Samuel Bafunso talks all things innovation, and how his role as an Innovation Advisor helps SMEs to bring their ideas to life. Samuel talks all about the trends he’s witnessed in Greater Manchester and how value-adding solutions are key for businesses to grow.
Talk us through your journey to the hub. What were you doing before you arrived here? And what attracted you to the hub?
I’ve got such a varied background. I’ve worked as a project consultant in software development, the wholesale and distribution industries, the healthcare and life sciences sector, and as a business consultant, I have also helped multinational companies grow in both established and developing markets, including China. What attracted me to the Hub was the plethora of support services it offers and how it is central to providing business support to SMEs at all stages of the growth journey.
How would you personally define innovation? What does your role as an innovation adviser entail?
There are many different meanings to the word innovation. For me, innovation is turning an idea into a solution that adds value from a customer’s perspective. It has to add value to the customer and organisation. Business leaders can confuse creativity with innovation, but creativity should be seen as thinking of something new, while innovation is the practical implementation of that idea. In my role, I help to unlock the potential in the businesses I work with by establishing whether their ideas align with the market and customer needs. I also help businesses understand the value of their intellectual property assets and how to protect them. I help my clients evaluate potential business models, manage risks and also develop a commercialisation strategy. In order to innovate, SMEs might not have all the resources they need in-house, so it’s my job to help them find external partners to collaborate with.
What is the state of innovation in Greater Manchester (GM)? What are the trends and changes you have noticed and find most important?
Innovation is really fantastic and exciting in Greater Manchester. There are excellent universities across the region and we help foster collaboration between them and businesses. A lot of SMEs understand how important innovation is to business growth, but sometimes they need guidance through the process of bringing an idea into life.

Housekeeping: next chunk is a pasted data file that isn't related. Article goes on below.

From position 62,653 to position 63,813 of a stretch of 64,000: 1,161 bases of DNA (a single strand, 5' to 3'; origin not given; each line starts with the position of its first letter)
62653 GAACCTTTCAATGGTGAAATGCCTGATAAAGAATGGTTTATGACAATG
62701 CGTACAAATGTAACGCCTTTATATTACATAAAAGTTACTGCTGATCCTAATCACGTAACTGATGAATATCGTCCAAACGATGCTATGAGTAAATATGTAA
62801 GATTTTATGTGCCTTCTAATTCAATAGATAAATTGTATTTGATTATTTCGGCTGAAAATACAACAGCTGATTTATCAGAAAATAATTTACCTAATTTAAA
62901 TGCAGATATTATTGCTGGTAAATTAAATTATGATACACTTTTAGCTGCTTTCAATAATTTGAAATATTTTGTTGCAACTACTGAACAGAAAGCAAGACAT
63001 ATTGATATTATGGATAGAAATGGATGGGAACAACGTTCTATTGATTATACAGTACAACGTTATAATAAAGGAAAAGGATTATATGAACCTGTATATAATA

Businesses are constantly creating new services, with huge amounts of investment in R&D coming in. The Hub is front and centre in this new wave of investment, supporting businesses through our Innovation Vouchers scheme and the wider support services offered by the Growth Company. AI, machine learning, robotics and drones are all growing in Manchester, and there’s a huge consensus that these emerging technologies will be vital in upgrading the transport infrastructure across the region. Manchester is also at the forefront of carbon neutrality solutions, and this is something that we are passionate about supporting through innovation at the Hub.
Obviously, the global pandemic has caused companies to dramatically change their operations. What role does innovation now play in small businesses?
Under COVID-19, innovation has been key in helping business to survive, thrive and recover. During the pandemic, I have mainly been advising clients on how to pivot their business models and develop new offerings which goes back to adding value – which is the most important thing. In particular, I was helping them create new business models and helping them to get into new markets. The last two years has shown how important wider business support packages are, and how important it is to ensure that businesses are aware of them.
How would you describe the state of local interaction, relationships, and interactions across the Greater Manchester region? How do you think innovation works on a geographic level?
A new programme called Innovation GM has just been developed by the GM LEP, which is the most integrated place-based ecosystem to drive economic and social renewal nationally and locally in the North. It serves to drive rapid innovation, and there are a range of programmes that stem from it to help all the local authorities and sub-sector industries to work together. These include AMPR, which is a new research centre located in between Rochdale and Bury and a great example of the collaborative effort to make Greater Manchester a central innovation hub.
Even now, I think one of the positives of the pandemic is that Greater Manchester’s collaboration culture has been strengthened, especially when it comes to raising awareness of the availability of access to finance offers across the region.
Which sectors present the biggest opportunities for GM going forward? How is the Growth Hub preparing for these new opportunities?
I think one of the biggest opportunities available to businesses in Greater Manchester is the opportunity to collaborate with universities. Universities have so much expertise but don’t always know how to commercialise it, while many businesses have great ideas but lack the resources to realise those ideas’ market potential.
There are also four main sectors for growth going forward, which the Hub is ready to drive forward. The first is healthcare innovation, focusing on productivity and new models of care. The other is digital processes, with Manchester having the ambition to be the next hub for innovation in that sector. The green sector is also booming, with huge targets of carbon neutrality by 2038. The final sector is advanced manufacturing materials. Covid has showed us the importance of innovation in manufacturing and distribution and supply chain resilience, and we are always looking to support businesses in this area.